New applications of AI in commercial underwriting can give great assistance in extracting information from PDFs, printed documents, emails and even handwritten documents, reducing the amount of work underwriters need to do by hand. Optical character recognition and natural language processing are now sophisticated enough to identify the required data in a document, extract it and even perform a degree of evaluation. These advances in text extraction and analysis are opening up efficiencies in underwriting processes, expediting workloads that had previously been a burden to insurance professionals. Time saved on submissions processing is time gained for more rewarding work that makes better use of underwriters’ skills and helps to develop the business.

2. Making risk appetite decisions

As you know, reviewing submissions for viability is another task that can take up a lot of an underwriter’s time. Analyzing the submission and all the related risk data, making the decision whether to underwrite it – it all takes time and effort. And it’s another area where you can deploy AI in commercial underwriting to achieve great results.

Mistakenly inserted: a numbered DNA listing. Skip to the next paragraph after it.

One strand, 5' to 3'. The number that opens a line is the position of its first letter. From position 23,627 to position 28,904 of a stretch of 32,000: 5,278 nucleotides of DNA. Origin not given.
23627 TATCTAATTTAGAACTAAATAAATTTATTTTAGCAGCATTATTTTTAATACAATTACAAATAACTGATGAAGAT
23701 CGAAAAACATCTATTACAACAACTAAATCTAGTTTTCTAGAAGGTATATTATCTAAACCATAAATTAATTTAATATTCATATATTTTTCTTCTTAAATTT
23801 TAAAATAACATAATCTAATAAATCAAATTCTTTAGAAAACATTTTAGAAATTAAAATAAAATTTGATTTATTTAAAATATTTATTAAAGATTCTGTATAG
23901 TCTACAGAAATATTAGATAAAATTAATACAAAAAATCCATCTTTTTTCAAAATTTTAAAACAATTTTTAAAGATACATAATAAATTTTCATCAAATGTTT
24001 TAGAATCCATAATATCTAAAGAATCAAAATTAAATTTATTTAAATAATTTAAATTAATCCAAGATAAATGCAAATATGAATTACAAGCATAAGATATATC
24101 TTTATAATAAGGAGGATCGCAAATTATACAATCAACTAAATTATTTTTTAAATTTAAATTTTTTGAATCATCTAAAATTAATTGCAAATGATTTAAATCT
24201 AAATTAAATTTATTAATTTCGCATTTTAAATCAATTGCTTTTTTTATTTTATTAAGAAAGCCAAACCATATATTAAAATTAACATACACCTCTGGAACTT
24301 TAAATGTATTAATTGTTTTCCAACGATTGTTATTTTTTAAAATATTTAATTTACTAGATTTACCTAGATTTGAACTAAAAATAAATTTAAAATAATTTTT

Machine learning can now offer underwriters valuable assistance in the decision-making process. Using data on previous applications that have been approved or rejected, these systems build an understanding of which are likely to be viable and which aren’t. The systems can automatically decline certain activities described in the application as free-form text, if deemed too risky or otherwise unviable. Using text classification, these activity descriptions can be automatically mapped onto their corresponding industry codes, based on a given standard. If an application is found to be viable according to the system’s judgment, it can also recommend the most appropriate product according to your historical data. Once again, this valuable assistance can be a real asset for time-pressed underwriters.